THE Sun retraced the last steps of tragic hiker Esther Dingley yesterday to the spot where she fell 100-feet to her death from a Pyrenean peak.
We launched a nine-hour mission 8,000-feet up the stunning Port de la Glere mountain pass to the rocky ridge where the British action girl perished.
And we saw first hand the savage beauty of the crag that sparked the 10-month mystery which ended in heartbreak this week when her partner Dan found her skeletal remains.
Oxford graduate and experienced hiker Esther, 37, is believed to have fallen after making a fatal miscalculation as she descended the then snow-covered pass last November.
A mountain guide who led the Sun team to the wind-blown ridge at the top of the mountain explained how the small error could quickly escalate into tragedy in such harsh terrain.
Philippe Petriccione believes solo hiker Esther made a fateful wrong turn as she sought refuge after summiting the 9,000-foot Pic de Sauvegarde peak.
Instead of traversing back along an easier route on the Spanish side of the border he believes she attempted to reach a refuge in the more treacherous north-facing French side.
Philippe led The Sun team to the rocky scree-strewn slope where a recovery operation retrieved Esther’s remains and kit earlier this week.
The 41-year-old mountain man – who has worked in the Pyrenees for 15 years – said: “A woman hiking alone with a heavy pack on her pack in November would have found it challenging with snow on the ground – no matter how experienced.
“It would appear she made a tactical error on the much more difficult on the French side of the border.
French and Spanish rescue teams focused for too long on the wrong area because Esther’s last route does not appear to have been entirely logical
“There is a good mobile signal on the Spanish side of the pass but zero on the French, which might also have prevented her from getting help.
“The tragedy of Esther has affected everyone here and shows how unpredictable the mountains can be.
“French and Spanish rescue teams focused for too long on the wrong area because Esther’s last route does not appear to have been entirely logical.
“Her partner must have thought differently about the route she took which enabled him to find her.
“It must have been awful for him so long after she disappeared.”
Dan, 38, and Esther from Durham gave up their jobs and rented out their home to have a European camper van adventure six years ago – and never came back.
He was more than 100 miles away at a temporary home in Gascony, Southern France when she set off on her solo hike after driving their van to Spain.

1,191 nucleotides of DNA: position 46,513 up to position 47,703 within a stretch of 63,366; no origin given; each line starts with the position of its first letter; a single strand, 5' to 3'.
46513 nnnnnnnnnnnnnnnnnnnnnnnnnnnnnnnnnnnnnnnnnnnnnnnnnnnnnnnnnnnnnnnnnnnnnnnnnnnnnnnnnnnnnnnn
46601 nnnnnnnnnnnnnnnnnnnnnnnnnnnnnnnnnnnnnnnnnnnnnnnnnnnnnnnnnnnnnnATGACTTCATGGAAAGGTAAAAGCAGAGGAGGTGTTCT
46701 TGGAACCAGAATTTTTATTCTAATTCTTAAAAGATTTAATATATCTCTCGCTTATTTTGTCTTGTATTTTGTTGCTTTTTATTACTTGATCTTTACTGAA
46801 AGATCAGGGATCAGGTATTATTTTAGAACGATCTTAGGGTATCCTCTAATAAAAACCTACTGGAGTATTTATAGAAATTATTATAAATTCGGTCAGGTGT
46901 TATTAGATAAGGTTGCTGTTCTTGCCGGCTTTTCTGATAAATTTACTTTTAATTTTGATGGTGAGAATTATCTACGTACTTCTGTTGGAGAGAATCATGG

Exhaustive French and Spanish police searches failed to find Esther when she vanished after sending a mountain top selfie to Dan on November 22.
‘REDUCED TO NOTHING’
But it has since emerged that the focus of the hunt was in the wrong area – and Dan made the grim find himself after carefully retracing Esther’s steps after weeks of solo searching.
The breakthrough came two weeks after a section of her skull was found by a Spanish trail runner nearby on a remote mountain trail.
Police believe it was detached from the corpse by a wild wolf or bear after Esther died
Sun team mountain guide Philippe said: “I am glad that Esther’s boyfriend now has closure – in many tragic cases in this area this does not happen because of the wildlife on the mountain.
“If an animal or person dies up there, remains are often reduced to literally nothing by bears, wolves, foxes and vultures.”
Pointing skywards at a huge vulture wheeling overhead in the clear blue sky, he added: “There is even a species of vulture up here which feeds on bones so that no trace is left.
“The mountain is beautiful but it can also be cruel.”
Examination of Esher’s remains showed she was wearing well-worn La Sportiva hiking shoes and had not attached Kahtoola Microspikes traction system she had with her.
The crampon-style spikes could have prevented her slipping on the icy surface before plunging to her doom, experts believe.
State prosecutor Christophe Amunzateguy said her shoes’ soles “were a bit smooth”.
He added: “The configuration of the site leads us very clearly towards a fall of 20-30 metres (92-98ft).”
The body was in a rocky crevice that had not yet been targeted by French officers, who had been searching in harsh weather.
Grieving Dan thanked police for their months of help in his search for Esther – and called them “heroes” yesterday.
He said: ‘I simply don’t have the vocabulary to fully express how challenging these past months have been.
“But am certain that without the support, courage and determination of the individuals assigned to lead this case and their team members, those difficulties would have been significantly increased.
“Having experienced first hand how hard it was to find answers, I honestly don’t think they could have done more.
“The only difference between me and them was that I only had a single task, while they continued to rescue others as well. They are heroes.
“Thank you all, from the bottom of our hearts.”